• Difficulty with the sounds of language (phonology)
  • Average or higher cognitive skills
  • Reading comprehension challenges, reduced reading experience
  • Impairments with linking letters and sounds
  • The Matthew affect- children who struggle with reading don’t seek it out or do it as much. Kids that read more get more, those that don’t have less experience
  • Cannot diagnose it on a brain scan
  • Single word level- accuracy or fluency of reading single words
  • Comprehension is a separate disability- reading comprehension impairment

Middle schoolers with reading difficulties who can decode are having a language issue. It is vocabulary or language exposure and understanding that they are lacking.  Offering MORE phonics instruction will not be as beneficial.

 

In general, the best instruction for students with dyslexia is:

  • Multisensory
  • Explicit
  • Structures and sequential
  • Provides many opportunities for review and practice

 

Potential protective factors contributing to cognitive resilience in RD:

  • Morphological awareness
  • Vocabulary
  • Verbal reasoning- teach reasoning such as a middle school to compare and contrast different items- they might not know what compare and contrast means and what to do with it. Model a reasoning process! (It is what they are doing along the way, rather than the outcome, that is the most important – GROWTH MINDSET – PRAISE THE PROCESS, NOT THE OUTCOME)
  • Executive functions
  • Grammar

Protective Factors contributing to socio-emotional resilience for children with RD:

  • Did kids have a choice in what they read?- Most influential factor
  • Parental support and understanding of RD
  • Sense of coherence/ Internal locus of control/ self-determination (children need to know they have control of their own learning!)
  • Growth mindset/ Hopeful thinking (Praise the process, not the outcome)
  • Teacher support/ Mentorship by teachers/SMALL CLASS SIZE

 

John Gabrieli-

Every child is born into a “lottery” in the world… 

5-17 percent of children have Dyslexia

11% of children have ADHD 

1.5 percent have autism

 

Reading involves SO much for the brain, even to read just a single word!  (Visual, auditory, attention)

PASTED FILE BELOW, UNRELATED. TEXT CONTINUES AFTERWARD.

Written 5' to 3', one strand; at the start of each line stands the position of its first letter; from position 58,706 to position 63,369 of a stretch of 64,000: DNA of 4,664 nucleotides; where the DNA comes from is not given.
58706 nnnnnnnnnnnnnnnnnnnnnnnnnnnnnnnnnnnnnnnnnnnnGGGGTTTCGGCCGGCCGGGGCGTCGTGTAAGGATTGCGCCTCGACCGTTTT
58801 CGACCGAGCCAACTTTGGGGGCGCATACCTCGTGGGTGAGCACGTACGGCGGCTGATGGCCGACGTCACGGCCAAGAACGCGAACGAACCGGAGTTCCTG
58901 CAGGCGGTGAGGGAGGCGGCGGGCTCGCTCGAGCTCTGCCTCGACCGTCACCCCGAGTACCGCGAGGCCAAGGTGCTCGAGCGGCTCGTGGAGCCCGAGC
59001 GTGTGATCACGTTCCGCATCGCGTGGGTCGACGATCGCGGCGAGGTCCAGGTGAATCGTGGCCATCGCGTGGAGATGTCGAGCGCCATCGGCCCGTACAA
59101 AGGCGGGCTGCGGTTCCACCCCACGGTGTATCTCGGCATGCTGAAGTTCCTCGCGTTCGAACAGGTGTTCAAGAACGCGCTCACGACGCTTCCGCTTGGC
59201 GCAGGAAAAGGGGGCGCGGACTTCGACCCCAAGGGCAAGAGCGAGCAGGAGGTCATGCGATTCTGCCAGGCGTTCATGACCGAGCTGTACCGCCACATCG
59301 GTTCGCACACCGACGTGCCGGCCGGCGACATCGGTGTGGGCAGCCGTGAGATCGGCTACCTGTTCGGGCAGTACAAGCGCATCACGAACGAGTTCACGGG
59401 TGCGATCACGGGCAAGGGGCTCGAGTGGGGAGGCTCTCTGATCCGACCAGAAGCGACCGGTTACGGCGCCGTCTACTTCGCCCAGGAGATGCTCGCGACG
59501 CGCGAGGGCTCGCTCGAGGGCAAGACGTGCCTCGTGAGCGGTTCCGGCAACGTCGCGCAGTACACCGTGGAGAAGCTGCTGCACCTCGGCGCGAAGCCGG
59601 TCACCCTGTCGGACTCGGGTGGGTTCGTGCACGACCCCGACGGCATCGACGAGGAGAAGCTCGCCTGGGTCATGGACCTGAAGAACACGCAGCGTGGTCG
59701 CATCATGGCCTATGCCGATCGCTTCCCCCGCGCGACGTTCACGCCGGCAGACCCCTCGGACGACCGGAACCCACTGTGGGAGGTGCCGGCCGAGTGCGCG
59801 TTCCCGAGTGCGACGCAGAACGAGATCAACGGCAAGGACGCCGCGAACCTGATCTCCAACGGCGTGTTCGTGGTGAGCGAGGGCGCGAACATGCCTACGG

We mainly switch from the right to the left hemisphere of the brain towards the back. Information flows from back to front, back a little to double-check the word, and to the front.

Most learning is bi-lateral in the brain.  Right hemisphere of brain (visual/spatial dominant) shifts to the left hemisphere (language dominant).

  • Learning a new language causes a shift back to the right hemisphere.  After more learning, the shift goes back to the left hemisphere.
  • More children who make the greatest progress with reading intervention, seem to do it through a right hemisphere pathway first.

 

Why do children reverse letters?

  • In their brain, they are conceptually blind to the difference between a forward and a backward letter.  They don’t “see” it as backwards.
  • To recognize objects in the world, it is helpful to generalize over left/right percepts (the brain treats things to be reversed)
  • To recognize letters in the alphabet, it is NOT helpful to generalize

 

The frontal cortex is used significantly more by young children learning to read.  Children with dyslexia are working much harder in their frontal cortex.

We see NO difference in children with a high IQ and low IQ in relation to reading that scientists can measure. Discrepant score and Low scores look just the same.

Some children compensate, some do not compensate. The RIGHT frontal cortex side of the brain activation grew in students who were making progress in reading compared to students who did not increase the RIGHT side of the brain. We don’t have the answer to get children to do this. 

We don’t know how to predict who will make substantial progress with intervention or instruction and who will not. 

Poor readers as children who compensated looked least like typical brains. Which means…. Do we want children to have the same brain pathways??? The compensated group found a way to use other parts of their brains. Those that looked more similar to typical brains made the least amount of progress. 

 

We need to find the right intervention for the right child. Not every intervention will work well for every child.

 

Keynote Addresses:  The Science of How We Learn

 

Barbara Oakley (Oakland University, Rochester, Michigan)

 

Use of metaphor to teach and explain ideas to students is powerful!

Focused mode – your brain is focused on one thing (task positive networks)